Monday, November 10, 2008

If Only They Had A Strategy


George could end up looking like this

Yes, they're 13% ahead in the polls, but Dave and George are currently digging themselves into a right old hole over tax cuts. Having slammed Gordo for maxing the credit card, they're desperately scratching round trying to find some way of cutting taxes without borrowing more. And on the brink of a ginormous recession, it will be fascinating to see what they come up with.

Of course, there is a way of cutting taxes without borrowing more, and it's long been advocated by BOM. It's called cutting government spending.

But with the economy plummeting by the day, now is not the time to cut any spending. Cuts necessarily depress demand in the economy, and would make the hole even deeper.

So why would the Tories propose it?

According to Doc Fox, "most people will think to keep spending now and pass the debt onto the next generation is not a responsible thing to do."

Well, yes, quite. But in a slump, will "most people" think about their responsibilities to the next generation? We reckon that with their jobs shredded and their homes repossessed, most voting punters will say stuff the next generation - we'll all be dead by then anyway - FFS don't make our pain even worse now.

Dave, George and the Doc might care to reflect on the tortured life of Philip Snowden, Chancellor of the Exchequer in 1931 (pic above). Snowden was a strict Christian Socialist who believed all borrowing was intrinsically evil, and therefore tried to balance the government books by slashing spending right at the onset of the Depression. Bad call. Among other things, the Navy mutinied when he tried to cut their wages, sterling got nuked, and his party got anihilated in the crisis election (Labour lost 80% of its seats).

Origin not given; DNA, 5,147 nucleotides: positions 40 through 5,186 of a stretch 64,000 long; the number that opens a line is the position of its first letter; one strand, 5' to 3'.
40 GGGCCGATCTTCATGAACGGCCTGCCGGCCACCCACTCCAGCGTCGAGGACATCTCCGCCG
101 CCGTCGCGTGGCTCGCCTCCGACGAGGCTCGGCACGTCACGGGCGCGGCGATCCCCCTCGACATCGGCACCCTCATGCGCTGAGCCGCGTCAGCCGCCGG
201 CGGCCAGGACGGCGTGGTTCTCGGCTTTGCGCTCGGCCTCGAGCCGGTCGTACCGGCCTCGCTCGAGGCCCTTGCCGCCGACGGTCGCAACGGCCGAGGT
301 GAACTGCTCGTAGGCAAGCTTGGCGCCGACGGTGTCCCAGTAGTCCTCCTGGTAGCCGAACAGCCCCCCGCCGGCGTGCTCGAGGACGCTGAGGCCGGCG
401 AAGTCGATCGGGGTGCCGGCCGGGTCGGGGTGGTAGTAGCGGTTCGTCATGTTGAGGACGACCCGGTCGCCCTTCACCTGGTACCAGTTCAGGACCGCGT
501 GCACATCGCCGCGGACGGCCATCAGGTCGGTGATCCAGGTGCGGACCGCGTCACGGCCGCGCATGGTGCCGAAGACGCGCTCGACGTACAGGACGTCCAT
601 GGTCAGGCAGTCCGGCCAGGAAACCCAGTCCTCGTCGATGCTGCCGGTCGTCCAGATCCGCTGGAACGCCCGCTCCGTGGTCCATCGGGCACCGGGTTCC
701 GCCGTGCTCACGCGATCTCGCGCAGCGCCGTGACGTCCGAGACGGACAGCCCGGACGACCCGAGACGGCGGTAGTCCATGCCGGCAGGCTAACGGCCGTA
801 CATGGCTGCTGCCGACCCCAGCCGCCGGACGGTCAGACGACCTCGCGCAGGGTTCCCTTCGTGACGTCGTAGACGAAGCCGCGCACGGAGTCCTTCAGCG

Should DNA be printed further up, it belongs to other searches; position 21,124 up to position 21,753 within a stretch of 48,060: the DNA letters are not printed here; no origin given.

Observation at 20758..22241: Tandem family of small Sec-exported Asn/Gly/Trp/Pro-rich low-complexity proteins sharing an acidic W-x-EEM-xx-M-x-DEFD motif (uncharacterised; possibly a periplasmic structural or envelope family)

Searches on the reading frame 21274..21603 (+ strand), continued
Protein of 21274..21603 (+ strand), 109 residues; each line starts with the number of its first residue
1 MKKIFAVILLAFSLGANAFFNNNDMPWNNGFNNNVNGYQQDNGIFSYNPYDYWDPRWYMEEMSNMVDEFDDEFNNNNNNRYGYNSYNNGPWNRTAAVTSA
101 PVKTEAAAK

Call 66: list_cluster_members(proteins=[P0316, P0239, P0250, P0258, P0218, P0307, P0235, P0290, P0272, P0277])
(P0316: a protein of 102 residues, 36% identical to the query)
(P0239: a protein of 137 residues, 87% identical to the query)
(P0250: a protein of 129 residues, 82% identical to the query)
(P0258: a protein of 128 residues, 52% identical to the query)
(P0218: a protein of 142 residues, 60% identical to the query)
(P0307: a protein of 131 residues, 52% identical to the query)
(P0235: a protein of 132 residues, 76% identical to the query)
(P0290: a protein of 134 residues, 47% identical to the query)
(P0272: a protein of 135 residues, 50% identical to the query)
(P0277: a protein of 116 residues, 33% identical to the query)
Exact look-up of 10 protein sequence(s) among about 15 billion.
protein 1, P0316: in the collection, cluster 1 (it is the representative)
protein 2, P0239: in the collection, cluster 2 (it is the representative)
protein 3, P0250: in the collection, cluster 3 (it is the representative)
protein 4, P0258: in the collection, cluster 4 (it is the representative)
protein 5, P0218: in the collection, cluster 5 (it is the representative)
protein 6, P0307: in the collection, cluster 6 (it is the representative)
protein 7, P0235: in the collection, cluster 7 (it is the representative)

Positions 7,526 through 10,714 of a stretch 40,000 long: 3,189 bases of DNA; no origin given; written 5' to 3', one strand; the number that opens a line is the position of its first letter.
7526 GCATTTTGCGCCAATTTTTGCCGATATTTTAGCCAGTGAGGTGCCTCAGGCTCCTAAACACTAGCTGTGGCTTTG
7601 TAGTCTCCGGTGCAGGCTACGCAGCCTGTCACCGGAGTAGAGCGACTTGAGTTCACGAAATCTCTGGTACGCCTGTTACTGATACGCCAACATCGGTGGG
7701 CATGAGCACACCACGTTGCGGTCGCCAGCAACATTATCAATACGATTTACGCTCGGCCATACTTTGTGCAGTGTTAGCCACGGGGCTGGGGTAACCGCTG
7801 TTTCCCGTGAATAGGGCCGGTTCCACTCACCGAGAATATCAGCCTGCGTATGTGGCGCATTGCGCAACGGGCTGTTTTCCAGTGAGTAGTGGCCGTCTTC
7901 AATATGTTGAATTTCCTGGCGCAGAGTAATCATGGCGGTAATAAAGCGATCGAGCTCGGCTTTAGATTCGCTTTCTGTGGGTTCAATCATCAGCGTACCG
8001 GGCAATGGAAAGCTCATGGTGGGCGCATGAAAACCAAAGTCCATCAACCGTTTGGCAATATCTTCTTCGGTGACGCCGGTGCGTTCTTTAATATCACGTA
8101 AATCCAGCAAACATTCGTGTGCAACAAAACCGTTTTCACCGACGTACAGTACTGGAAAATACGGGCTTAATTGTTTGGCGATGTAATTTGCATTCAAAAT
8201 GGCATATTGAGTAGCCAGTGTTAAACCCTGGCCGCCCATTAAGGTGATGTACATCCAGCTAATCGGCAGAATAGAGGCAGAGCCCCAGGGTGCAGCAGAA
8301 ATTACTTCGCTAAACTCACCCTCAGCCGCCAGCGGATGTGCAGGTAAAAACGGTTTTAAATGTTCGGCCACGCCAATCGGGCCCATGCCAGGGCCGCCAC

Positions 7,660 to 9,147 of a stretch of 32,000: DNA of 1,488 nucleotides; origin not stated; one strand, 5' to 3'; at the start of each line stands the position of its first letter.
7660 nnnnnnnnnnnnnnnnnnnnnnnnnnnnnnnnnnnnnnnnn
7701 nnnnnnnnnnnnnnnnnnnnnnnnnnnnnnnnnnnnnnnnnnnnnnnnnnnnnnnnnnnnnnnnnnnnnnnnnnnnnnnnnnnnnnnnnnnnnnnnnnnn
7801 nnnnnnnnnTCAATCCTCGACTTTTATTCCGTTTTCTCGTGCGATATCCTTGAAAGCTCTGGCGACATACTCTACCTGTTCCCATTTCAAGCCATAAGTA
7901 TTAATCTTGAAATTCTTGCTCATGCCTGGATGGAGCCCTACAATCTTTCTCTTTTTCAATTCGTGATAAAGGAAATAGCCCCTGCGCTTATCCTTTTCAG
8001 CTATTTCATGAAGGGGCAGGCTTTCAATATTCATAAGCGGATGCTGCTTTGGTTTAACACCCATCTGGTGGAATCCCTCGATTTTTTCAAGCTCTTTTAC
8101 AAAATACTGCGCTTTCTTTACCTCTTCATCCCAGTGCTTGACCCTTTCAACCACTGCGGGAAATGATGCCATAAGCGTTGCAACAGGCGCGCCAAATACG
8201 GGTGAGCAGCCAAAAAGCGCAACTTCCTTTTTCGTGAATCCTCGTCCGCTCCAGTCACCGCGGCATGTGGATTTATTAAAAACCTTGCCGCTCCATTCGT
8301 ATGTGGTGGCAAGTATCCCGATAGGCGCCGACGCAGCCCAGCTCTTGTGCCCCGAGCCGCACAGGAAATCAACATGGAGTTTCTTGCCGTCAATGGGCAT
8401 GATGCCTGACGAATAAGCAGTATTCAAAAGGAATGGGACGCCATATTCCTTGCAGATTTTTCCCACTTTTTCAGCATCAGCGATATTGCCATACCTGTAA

Now, clearly Dave et al don't actually believe in stuff like Snowden did - they're modern politicos after all - but despite that they have still managed to dig themselves into an almighty hole. By spending the last three years so adamantly denying the scope for unfunded tax cuts, they now find themselves in the ridiculous position of being the only party not able to offer them*.

In a slump, the case for cutting taxes is stronger than ever. Not only will cuts start to repair the damage to enterprise and effort inflicted by a decade of Labour, but properly targeted they should help cushion the fall in demand and employment. There are benefits on both the supply and demand side.

The real reason for hesitating over unfunded tax cuts is not the burden on future generations - serious though that is. It is that too much government borrowing could easily shatter confidence in the financial markets. It could easily see the bond markets ramp up borrowing costs, and the currency markets pull the plug on sterling (cf the 70s, and see previous blogs).

Which brings us back to those fiscal rules.

As regular readers will know, we were appalled at George's Conference speech when he dumped the fiscal rules altogether (see here and here). We believe that he should have extended Brown's rules to incorporate the vital Third Rule - the one that limits the growth of public spending (see previous blogs).

And let's remind ourselves precisely why we need such rules, publicly stated and independently monitored: it's because they commit the politicians upfront to a strategy for maintaining fiscal discipline over the medium and long-term. And in circumstances like today, they provide reassurance that borrowing to combat recession will be clawed back when the economy recovers. Bitter experience tells us that "trust me" is never enough.

That's not just how we feel - it's also how the financial markets feel. And as the government's borrowing next year soars through £100bn pa, the markets are likely to remind us just how difficult they can be once fiscal trust is lost.

Given the complete hash Labour have made with their rules, the Tories have a great opportunity to grab the ground as their own. A clear strategy for permitting unfunded tax cuts now, coupled with stated targets for cutting public spending over the medium term (as a percentage of GDP).

How much more convincing than vague promises of yet another Gershon-style waste programme (they never work), or some sleight of hand involving temporary deficits in the National Insurance Fund.

*Footnote - the Lib Dems claim their tax cuts "for the many" would be paid for by tax rises for the few. But given their sums don't add up, in reality they're offering unfunded tax cuts just like Labour.

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